Blue skies beam down, the sun shines, the snow melts . . . it’s been spring in Colorado for some time now, and there’s nothing like unseasonably warm weather to inspire inhabitants of the Rocky Mountain state to get outside. We’ve done just that, hiking, camping, gardening, and celebrating the glory that is the Colorado beer scene.
Now I know there are still critics of canned beer. But I say, let them be. It’s they’re loss to miss out on the enjoyment of Colorado craft in its most portable fashion. As I look back on the 2012 spring season, some of the finest outdoor moments found me with a can-in-hand.
This is not a rating of the beer, or even a ranking list. And it’s certainly not an exhaustive table of all the great beer available in cans. This is simply a glimpse into a few of the canned joys the weather has bestowed on our palettes, joys that will continue into the summer.
Maybe we should have held out on this until Cinco de Mayo festivities, but an early end to the ski season meant hiking up to the base of Winter Park and enjoying the sunshine, not the slopes. The flavor and on-point approach to this style will sway any Pacifico fanatic to the Ska side of town. Add in the bright green can and playful logo, and this one will be stock- piled for BBQs all summer long.
I’m not one to advocate always bringing beers on outdoor adventures . . . the beauty of wilderness is more than satisfying. But on occasion, there’s no doubt that sitting stream-side with a beer after several long miles of hiking can be rejuvenating. While savoring Upslope’s Pale Ale, we discover they’re using Patagonia Hops, a Chilean-grown version of Cascade. The hops of this pale pack a crisp punch, sure to brighten the day . . . just double-check that you’re packing out all the empties.
A distributor from Aspen passed Lady Lupulin a six-pack of This Season’s Blonde, and we debated for a while about when we should drink it. After finishing a day of planting peppers, tomatoes, spinach, and squash, we decided it was time to relax. Bean Bag Toss, known as Cornhole, (where would Denver be without its Midwestern routes), seemed like a perfect way to celebrate, and there was nothing more fitting than Aspen Brewing Company’s seasonal delight. We’ve found that our Cornhole skill rises exponentially when a delicious beer balances out our other hand. This Season’s Blonde didn’t disappoint.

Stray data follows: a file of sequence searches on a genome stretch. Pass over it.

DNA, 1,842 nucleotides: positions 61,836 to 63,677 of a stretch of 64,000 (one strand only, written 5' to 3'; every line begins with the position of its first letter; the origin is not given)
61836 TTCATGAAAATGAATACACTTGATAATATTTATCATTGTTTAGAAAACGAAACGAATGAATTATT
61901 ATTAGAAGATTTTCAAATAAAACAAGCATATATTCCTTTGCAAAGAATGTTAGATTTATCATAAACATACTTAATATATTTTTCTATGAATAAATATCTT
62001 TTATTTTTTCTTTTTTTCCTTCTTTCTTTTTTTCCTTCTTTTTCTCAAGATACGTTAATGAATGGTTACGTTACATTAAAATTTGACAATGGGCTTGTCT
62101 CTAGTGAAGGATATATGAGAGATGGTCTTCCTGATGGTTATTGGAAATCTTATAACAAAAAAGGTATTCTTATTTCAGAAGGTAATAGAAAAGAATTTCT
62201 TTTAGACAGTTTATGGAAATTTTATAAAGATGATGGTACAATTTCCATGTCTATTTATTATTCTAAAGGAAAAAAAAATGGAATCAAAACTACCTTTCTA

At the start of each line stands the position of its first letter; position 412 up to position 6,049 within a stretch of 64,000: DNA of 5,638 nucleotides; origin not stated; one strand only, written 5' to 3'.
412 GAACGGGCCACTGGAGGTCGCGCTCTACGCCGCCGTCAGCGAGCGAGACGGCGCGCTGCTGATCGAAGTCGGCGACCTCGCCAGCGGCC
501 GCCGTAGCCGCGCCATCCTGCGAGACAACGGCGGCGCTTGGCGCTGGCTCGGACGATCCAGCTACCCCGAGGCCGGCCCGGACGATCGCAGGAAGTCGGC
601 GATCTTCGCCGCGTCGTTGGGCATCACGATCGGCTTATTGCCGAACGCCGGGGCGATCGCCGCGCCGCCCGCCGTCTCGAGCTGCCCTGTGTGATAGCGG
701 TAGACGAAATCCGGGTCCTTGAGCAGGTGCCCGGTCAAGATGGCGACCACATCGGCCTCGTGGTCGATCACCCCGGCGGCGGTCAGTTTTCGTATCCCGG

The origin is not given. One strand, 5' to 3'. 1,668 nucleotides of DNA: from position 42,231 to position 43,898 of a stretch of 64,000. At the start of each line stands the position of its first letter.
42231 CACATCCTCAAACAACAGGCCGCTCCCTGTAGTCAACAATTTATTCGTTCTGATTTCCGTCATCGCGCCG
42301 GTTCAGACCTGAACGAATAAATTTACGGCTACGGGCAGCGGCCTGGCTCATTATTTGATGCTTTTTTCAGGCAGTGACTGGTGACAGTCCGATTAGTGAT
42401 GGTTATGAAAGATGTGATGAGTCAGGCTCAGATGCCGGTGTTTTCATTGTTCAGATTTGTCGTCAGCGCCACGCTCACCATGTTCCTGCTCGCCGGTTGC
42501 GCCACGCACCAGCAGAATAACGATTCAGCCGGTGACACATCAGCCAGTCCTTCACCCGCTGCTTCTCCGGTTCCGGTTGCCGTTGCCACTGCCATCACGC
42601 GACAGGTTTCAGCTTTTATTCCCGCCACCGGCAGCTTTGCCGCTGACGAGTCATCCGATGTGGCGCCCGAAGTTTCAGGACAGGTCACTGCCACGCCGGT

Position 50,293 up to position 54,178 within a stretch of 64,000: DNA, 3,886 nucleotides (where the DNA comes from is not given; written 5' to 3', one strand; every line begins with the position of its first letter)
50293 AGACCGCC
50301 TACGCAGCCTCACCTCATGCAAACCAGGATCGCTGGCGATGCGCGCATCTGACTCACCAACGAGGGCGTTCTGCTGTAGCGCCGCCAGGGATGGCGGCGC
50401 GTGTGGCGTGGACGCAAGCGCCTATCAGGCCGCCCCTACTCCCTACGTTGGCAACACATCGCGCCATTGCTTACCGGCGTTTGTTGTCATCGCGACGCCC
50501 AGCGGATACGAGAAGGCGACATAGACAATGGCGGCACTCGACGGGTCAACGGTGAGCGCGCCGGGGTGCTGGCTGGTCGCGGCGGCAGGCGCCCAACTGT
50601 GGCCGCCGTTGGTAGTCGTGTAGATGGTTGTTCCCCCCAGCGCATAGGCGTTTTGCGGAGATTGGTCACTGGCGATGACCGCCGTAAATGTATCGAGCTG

A beer list about cans would seem incomplete without including something from Oskar Blues. And quite frankly, we could mention every single beer they make since they are the godfathers of canning craft beer. After making the leap of faith more than a decade ago, Oskar Blues still produces some of the finest Colorado beer in cans. It seemed fitting to enjoy a can of their 15th Anniversary Abbey Ale at their 15th Anniversary Party last April with a half dozen other beer aficionados at our table. The irony was not lost on me as I poured samples of the Abbey Ale into plastic cups. The overall opinion? Let’s get another can.
To further celebrate Oskar Blues’ positive effect on the industry, it seems fitting to honor a recently emerged Colorado brewery plunging into the can phenomenon. With a brand new canning line from Wild Goose in Boulder, Eddyline of Buena Vista is cranking out palettes of their Drag Bag Lager. The aesthetic of these tall boy cans might be mistaken for Budweiser . . . until you open one up; this is a delicious beer for a hot summer day along the Arkansas River (or anywhere else in the state for that matter). Eddyline’s Crank Yanker IPA is a must try in its can form, and is also available at their new tap room right off of Highway 24.
And five cans doesn’t seem descriptive enough. I’ve left out dozens of fine contenders, and will probably have to revisit this topic as the summer progresses. My main suggestion? Go out and get a six-pack to share with friends. Craft Beer in cans is an experience not to miss, but please, be responsible, recycle, and remember, beer and heat can make for a nasty dehydration cocktail. Even in a can, Craft Beer is for sipping, not slamming.